Blessed with an entrepreneurial spirit, Lorraine has diversified her business interests (a good idea in Alaska ) by preparing annual Homer Coupon Books, a very popular item on the Kenai Peninsula . She has expanded the Husky Ranch to include a truly rustic bed and breakfast cabin with an amazing view of the Kachemak Bay . An occasional display of the Northern Lights only enhances the uniqueness of the setting. Lately Lorraine has been working for Nunatak Kennels on a glacier outside Juneau, the state capitol, providing dog sled rides to cruise ship guests, which is an adventure far more rewarding than being strapped into a Disney-programmed ride. (Article written 1998) Lorraine believes that it is important for people to experience nature directly and not through the false promise of virtual reality. In her view, direct contact with nature is the best way to encourage environmental awareness and respect.
Lorraine possesses a boundless level of spirit and energy. Her "family" currently includes 35 huskies, 2 horses, a cat, 10 birds a 45 gallon aquarium and 67 plants to remind her of Santa Barbara . She is also proud of the two plastic pink flamingos in her living room, which most people place on their front lawn, but this is Alaska .
At first glance, the connection between her UCSB experience and her career is not apparent. However, further reflection generates connection. As a student, Lorraine always handled more than a heavy plate of responsibility. She carried a full course load and worked 20-30 hours a week as a Campus Security Officer. Lorraine learned a lot about the world and herself during her tenure at UCSB. She combined this knowledge with intense energy, faith in the future, and a concern about the environment that translated into making a real difference among the many people she has touched over the years, including her professors. Lorraine has demonstrated that one person can make a difference even in the adverse conditions of Alaska .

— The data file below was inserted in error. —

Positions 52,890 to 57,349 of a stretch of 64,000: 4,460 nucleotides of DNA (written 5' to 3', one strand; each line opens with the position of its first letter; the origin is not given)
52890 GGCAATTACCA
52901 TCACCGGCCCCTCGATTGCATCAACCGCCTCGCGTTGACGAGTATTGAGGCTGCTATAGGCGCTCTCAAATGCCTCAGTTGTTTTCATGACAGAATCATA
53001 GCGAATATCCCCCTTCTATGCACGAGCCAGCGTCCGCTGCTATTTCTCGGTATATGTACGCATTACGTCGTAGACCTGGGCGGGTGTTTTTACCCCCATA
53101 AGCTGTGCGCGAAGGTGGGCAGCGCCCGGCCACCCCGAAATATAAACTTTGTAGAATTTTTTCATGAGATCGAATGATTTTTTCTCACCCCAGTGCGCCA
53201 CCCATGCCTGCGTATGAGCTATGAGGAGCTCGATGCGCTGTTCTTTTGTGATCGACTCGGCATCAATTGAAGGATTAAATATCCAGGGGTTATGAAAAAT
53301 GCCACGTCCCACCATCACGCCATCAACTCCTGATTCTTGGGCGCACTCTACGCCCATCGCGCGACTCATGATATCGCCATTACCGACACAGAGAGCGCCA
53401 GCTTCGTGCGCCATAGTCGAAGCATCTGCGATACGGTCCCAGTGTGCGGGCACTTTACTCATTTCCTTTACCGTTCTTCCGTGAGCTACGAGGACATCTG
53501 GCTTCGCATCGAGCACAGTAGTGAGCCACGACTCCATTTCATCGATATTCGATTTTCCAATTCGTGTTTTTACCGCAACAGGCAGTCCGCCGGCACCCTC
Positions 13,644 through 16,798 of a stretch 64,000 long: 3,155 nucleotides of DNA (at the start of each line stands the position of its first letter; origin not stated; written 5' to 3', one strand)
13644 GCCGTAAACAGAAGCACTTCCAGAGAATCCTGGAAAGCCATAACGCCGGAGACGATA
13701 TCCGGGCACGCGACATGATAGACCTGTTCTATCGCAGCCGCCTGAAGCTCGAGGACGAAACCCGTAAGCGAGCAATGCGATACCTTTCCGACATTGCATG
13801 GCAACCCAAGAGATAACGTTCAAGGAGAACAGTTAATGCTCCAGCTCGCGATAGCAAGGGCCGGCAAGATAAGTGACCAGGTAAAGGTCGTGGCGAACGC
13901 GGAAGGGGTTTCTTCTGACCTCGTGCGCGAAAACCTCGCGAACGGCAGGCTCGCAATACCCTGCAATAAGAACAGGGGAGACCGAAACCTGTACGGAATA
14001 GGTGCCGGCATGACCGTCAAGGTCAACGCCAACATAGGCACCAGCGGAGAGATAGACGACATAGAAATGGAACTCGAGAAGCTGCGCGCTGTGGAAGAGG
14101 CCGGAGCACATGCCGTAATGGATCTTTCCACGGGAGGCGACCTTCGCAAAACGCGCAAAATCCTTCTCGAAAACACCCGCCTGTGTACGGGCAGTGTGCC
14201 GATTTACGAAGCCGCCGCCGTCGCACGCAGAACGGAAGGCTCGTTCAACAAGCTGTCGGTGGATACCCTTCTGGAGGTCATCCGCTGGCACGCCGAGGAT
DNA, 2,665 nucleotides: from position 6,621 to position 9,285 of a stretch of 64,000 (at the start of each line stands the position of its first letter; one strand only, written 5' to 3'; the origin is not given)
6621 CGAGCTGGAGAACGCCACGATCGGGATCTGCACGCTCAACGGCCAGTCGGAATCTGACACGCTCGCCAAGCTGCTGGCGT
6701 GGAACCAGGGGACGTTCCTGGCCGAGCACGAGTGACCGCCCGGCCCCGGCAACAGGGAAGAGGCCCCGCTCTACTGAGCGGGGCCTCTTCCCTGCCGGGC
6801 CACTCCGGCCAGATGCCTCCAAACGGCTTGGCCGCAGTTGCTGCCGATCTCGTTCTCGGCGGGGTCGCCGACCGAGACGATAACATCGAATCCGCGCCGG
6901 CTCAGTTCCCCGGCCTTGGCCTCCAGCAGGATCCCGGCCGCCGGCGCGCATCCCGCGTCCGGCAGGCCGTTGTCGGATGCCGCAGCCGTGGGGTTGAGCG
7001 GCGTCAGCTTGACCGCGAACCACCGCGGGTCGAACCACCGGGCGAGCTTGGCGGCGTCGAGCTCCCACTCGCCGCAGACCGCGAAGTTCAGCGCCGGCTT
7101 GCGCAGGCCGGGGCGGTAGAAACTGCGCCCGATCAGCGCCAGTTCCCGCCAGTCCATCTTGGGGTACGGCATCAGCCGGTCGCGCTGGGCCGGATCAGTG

In one of the numerous articles written about her adventures and unique lifestyle, Lorraine was asked what was the force that drives her to accomplish all the things she has done so far in Alaska . Her response: "Last year I was running my dog team one day about five o'clock as the sun was setting, casting as incredible alpenglow onto the Kenai Mountains across the bay while the full moon was rising from behind the mountains at the same time. I stopped my dog team and I just stood there watching this scene and tears just started streaming down my face. Words couldn't describe how intense the moment was. It was a whole body mind soul feeling that was so overwhelming, so beautiful, I'll never forget it...moments like that." And she smiled, in a way that visualizes a unique feeling of unity between a human being and her special place on Earth. We should all be so lucky, and as Lorraine would quickly remind us, the opportunity is there, if you "Hang in there!" Lorraine has.